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A Dying Marriage


Dear Life Coach,

I am a 50-year-old woman and my husband is 53. We got married 30 years ago and we have three children ages 25, 20 and 18. Our first child is married and on her own, the second is away at university, and the third is attending college. I have always been a homemaker and over the years, my marriage was wonderful, and we have been very close as a family. I have noticed, however, that since the past 5, things have been sliding downward.{{more}} While I believe that my husband still loves me, he does not show as much interest in me as he used to; he is always busy with work, hobbies, the newspaper, sleeping or something else. Somehow, I do not feel as if I am as important to him as I once was. To be honest, I sometimes feel like a servant or a piece of furniture. I believe that if things continue this way, I will be tempted to withdraw from my marriage. I feel like after investing everything in my marriage for all this time, this is the thanks I get. Please help me.

Disappointed Wife (DW)

Dear DW,

I am sorry to learn that your marriage has lost its lustre.

Your Situation:

Several factors are at work here: midlife, menopause/metapause, family/marital life cycle, marital satisfaction/dissatisfaction, poor communication, among others. I will address these briefly.

Middle Adulthood

You are in the midlife stage of your development (age 40-65) and making a valuable contribution to the younger generation is important for your healthy adjustment, otherwise you will feel unfulfilled.


During midlife women experience menopause (the inability to produce children). In addition, women tend to become more outgoing. Also, men experience metapause (a reduction in testosterone, the male hormone), although they can still father children. In addition, men become more reserved. So, there is a role-reversal for spouses during midlife. See more at:

Family/Marital Life Cycle

You are in stage 6 of the family/marital life cycle, where the family is launching young adults. This stage usually lasts several years (from the time the oldest child leaves home and the youngest one leaves and all the children are living independently away from home).

Marital Satisfaction/ Dissatisfaction

In early adulthood when relationships are new, physical attraction, romantic love and passion tend to be strong. As the relationship matures (during midlife) however, affectionate love increases, and security, loyalty, and mutual emotional interest tend to be more important. Middle-aged partners also tend to experience more marital satisfaction and view their marriage as positive if they engage in mutual activities.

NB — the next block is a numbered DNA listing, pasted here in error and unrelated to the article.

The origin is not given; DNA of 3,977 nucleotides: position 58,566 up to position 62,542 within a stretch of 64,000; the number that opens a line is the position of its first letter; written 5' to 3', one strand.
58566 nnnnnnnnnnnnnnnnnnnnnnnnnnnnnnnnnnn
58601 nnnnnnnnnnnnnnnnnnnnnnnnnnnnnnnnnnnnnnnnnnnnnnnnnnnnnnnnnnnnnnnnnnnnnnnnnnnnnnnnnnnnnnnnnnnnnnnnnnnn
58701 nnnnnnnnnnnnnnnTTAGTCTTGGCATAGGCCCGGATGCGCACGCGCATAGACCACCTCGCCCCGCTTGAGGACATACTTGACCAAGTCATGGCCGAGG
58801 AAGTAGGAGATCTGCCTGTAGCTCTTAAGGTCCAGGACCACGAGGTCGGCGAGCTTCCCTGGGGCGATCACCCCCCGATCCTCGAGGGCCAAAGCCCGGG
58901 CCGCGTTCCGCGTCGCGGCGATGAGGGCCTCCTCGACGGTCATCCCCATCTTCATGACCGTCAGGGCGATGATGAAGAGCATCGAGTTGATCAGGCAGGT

Poor Communication/ Synchrony

Your husband is unaware of how you feel about him and your relationship. In marriage, couples need to be in synchrony – moving together in what they do (similar goals and interests) as well as maintain open communication about their feelings, desires, activities etc. It is this openness and sharing that binds two souls together and makes the relationship special and different from all others. Once open communication declines, the relationship begins to decline also.

What to Do

Adjust to Midlife. Understand your stage of development and the changes that are taking place in yourself and in your husband: menopause, metapause and role-reversal and make adjustments.

Take the Initiative. Consider making the first move in showing affection and interest in your husband instead of waiting on him; talk to him about your feelings, spend time with him, plan special times to be together.

Create Synchrony. Find ways to show interest in your husband’s work and leisure activities. Many men have demanding jobs e.g. teachers who mark papers at home. Others may be seeking to accomplish that youthful dream before time runs out. If possible, help your husband to accomplish his dreams by lending support or assisting.

Create New Goals. Couples who maintain successful marriages have common goals, activities and interests. Talk with your husband about new goals you wish to accomplish together.

Be Generative. Understand your stage in the family/marital life cycle; young adult children being launched from the nest. The dynamics of your marriage and family life are different and you need to make adjustments. Find ways of contributing your skills and knowledge to youths in your community e.g. participating as a leader in a youth group or 4H club. This will refresh you mentally, boost your self-esteem, give you a new focus outside your home and family, and create new contacts and new experiences.

DW, here’s hoping you will be able to rekindle the flames of love.

Life Coach


Need help with relationship and other problems? Ask DYNACII’s Life Coach. Email your questions to [email protected] To Chat with the Life Coach, visit: Dynamic Action Center International Inc. (DYNACII) a non-governmental organization committed to social and spiritual empowerment.